Delayed diagnosis in subarachnoid haemorrhage

Med J Aust. 1991 Apr 15;154(8):509-11. doi: 10.5694/j.1326-5377.1991.tb119442.x.


Objective: To determine the outcome in patients with subarachnoid haemorrhage from a ruptured aneurysm, particularly in those in whom the diagnosis was delayed.

Design: A two-year retrospective study of medical records of patients admitted to Westmead Hospital between July 1988 and June 1989.

Setting: A tertiary level teaching hospital.

Patients: Ninety-four patients treated for subarachnoid haemorrhage. In 15 cases the diagnosis was delayed.

Main outcome measures: Death, disability, or functional recovery.

Results: Overall, 40 (42.5%) patients died, 14 (15%) were disabled, and 40 made a functional recovery. Of the 62 patients who were treated surgically 38 (61%) made a functional recovery compared with two of the 32 (6%) who were not. Of the 15 in whom the diagnosis was delayed seven (47%) made a functional recovery. Confirmation of the diagnosis was delayed in four of the latter group because a cranial computed tomography scan showed no abnormalities.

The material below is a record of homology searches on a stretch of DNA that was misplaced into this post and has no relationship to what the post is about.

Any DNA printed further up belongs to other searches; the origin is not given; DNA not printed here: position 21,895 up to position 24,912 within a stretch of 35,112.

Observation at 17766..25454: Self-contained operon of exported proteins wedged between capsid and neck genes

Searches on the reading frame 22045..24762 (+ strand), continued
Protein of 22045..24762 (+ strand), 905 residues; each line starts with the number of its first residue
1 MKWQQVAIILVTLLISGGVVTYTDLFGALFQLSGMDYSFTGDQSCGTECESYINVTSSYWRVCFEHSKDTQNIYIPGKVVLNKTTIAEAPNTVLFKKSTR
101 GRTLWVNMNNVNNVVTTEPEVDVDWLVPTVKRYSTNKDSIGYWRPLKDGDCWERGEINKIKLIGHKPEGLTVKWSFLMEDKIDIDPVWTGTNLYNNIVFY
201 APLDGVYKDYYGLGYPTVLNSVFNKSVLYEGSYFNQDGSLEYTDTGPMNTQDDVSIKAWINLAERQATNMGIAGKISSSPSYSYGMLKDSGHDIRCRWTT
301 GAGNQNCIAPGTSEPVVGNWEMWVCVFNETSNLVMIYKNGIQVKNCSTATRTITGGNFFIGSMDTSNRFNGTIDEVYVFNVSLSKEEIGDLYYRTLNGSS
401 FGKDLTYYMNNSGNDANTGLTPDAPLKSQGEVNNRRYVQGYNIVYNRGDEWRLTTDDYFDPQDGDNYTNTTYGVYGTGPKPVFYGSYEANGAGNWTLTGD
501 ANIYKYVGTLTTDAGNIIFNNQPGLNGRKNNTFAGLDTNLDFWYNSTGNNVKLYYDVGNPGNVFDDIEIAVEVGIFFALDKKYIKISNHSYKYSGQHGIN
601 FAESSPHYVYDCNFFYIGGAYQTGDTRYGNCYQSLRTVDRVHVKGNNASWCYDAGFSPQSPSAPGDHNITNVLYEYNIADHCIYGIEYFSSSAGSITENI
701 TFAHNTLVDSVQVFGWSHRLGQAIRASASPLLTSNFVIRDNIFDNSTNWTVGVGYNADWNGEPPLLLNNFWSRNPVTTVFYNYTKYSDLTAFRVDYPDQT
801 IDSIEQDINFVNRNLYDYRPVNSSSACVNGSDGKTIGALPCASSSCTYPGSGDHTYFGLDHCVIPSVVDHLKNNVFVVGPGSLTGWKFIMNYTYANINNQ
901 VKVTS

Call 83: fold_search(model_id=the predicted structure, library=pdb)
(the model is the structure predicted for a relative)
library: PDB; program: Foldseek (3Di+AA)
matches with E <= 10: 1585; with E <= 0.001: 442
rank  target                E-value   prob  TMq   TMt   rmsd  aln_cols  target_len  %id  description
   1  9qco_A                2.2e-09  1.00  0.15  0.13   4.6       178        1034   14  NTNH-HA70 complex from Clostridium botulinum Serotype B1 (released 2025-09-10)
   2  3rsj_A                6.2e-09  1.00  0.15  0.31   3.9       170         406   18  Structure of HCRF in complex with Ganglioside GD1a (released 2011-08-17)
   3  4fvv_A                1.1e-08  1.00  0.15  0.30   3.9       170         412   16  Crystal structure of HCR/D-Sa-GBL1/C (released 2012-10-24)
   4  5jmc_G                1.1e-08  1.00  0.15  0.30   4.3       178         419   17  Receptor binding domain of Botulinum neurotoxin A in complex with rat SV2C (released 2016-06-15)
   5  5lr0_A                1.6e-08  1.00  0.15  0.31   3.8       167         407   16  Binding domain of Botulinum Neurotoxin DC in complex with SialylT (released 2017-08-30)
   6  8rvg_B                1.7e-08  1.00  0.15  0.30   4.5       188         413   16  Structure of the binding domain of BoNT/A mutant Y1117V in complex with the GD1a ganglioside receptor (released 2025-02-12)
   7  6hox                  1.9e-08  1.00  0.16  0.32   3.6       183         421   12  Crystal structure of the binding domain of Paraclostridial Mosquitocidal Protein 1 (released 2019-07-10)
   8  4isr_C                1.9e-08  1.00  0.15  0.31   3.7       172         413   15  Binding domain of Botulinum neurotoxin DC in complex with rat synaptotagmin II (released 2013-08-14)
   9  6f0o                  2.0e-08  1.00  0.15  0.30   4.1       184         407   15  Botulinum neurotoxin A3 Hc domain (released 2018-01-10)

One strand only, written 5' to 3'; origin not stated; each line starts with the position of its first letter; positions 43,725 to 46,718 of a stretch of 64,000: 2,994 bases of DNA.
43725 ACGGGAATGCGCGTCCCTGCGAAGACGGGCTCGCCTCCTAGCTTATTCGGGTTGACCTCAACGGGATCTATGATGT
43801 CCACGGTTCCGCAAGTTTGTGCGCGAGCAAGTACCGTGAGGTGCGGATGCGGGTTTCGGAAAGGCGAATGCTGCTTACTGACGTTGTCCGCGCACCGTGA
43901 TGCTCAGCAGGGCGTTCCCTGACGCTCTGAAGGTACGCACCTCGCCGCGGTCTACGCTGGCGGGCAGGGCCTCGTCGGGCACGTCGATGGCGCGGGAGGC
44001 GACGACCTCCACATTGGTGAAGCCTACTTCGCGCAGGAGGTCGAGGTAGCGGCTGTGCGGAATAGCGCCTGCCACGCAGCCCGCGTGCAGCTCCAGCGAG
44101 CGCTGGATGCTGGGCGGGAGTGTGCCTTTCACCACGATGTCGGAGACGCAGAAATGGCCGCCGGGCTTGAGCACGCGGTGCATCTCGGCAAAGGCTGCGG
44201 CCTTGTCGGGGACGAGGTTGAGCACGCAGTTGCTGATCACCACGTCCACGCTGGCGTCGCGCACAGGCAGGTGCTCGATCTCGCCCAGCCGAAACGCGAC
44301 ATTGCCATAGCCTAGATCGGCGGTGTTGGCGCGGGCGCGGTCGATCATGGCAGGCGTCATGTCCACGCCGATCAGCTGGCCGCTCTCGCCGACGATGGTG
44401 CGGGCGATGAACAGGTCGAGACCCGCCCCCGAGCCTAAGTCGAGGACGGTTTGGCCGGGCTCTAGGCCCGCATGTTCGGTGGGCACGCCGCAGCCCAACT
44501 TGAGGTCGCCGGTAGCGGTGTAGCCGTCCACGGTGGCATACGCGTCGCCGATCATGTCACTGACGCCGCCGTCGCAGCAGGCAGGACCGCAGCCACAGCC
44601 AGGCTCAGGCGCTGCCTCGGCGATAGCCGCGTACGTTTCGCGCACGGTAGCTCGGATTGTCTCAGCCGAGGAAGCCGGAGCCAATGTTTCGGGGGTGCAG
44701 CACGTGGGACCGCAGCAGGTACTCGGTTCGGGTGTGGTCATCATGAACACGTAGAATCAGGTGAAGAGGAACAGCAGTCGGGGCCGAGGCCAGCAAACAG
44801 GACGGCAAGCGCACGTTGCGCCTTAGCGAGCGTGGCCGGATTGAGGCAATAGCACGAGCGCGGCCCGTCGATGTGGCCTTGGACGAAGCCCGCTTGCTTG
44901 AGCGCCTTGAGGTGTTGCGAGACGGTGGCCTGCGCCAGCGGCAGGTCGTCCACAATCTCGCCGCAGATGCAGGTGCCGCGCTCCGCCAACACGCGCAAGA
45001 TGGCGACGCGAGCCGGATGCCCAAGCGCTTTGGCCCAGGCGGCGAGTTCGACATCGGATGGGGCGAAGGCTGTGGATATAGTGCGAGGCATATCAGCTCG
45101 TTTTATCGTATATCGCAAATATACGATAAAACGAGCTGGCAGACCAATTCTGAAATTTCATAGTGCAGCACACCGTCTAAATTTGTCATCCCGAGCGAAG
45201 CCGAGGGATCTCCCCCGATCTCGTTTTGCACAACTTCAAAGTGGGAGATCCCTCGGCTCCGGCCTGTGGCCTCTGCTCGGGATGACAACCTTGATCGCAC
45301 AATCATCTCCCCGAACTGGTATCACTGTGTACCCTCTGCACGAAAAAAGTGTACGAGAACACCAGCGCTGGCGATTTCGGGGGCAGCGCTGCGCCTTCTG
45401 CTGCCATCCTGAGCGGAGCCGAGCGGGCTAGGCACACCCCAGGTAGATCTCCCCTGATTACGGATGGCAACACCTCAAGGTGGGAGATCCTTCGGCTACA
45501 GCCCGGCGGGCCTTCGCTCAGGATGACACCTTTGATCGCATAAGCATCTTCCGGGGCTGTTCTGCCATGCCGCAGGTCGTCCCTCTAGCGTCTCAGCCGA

Conclusions: Earlier diagnosis, allowing early definitive surgical treatment, may improve the outcome in aneurysmal subarachnoid haemorrhage. The results of a computed tomography scan are diagnostic only if they are positive--a negative result must be interpreted in conjunction with the clinical picture.

Publication types

  • Comparative Study

MeSH terms

  • Acute Disease
  • Adult
  • Female
  • Headache / etiology
  • Humans
  • Intracranial Aneurysm / complications*
  • Intracranial Aneurysm / surgery
  • Male
  • Middle Aged
  • Outcome and Process Assessment, Health Care
  • Recurrence
  • Retrospective Studies
  • Rupture, Spontaneous
  • Subarachnoid Hemorrhage / diagnosis*
  • Subarachnoid Hemorrhage / etiology
  • Subarachnoid Hemorrhage / surgery
  • Time Factors
  • Tomography, X-Ray Computed
  • Vomiting / etiology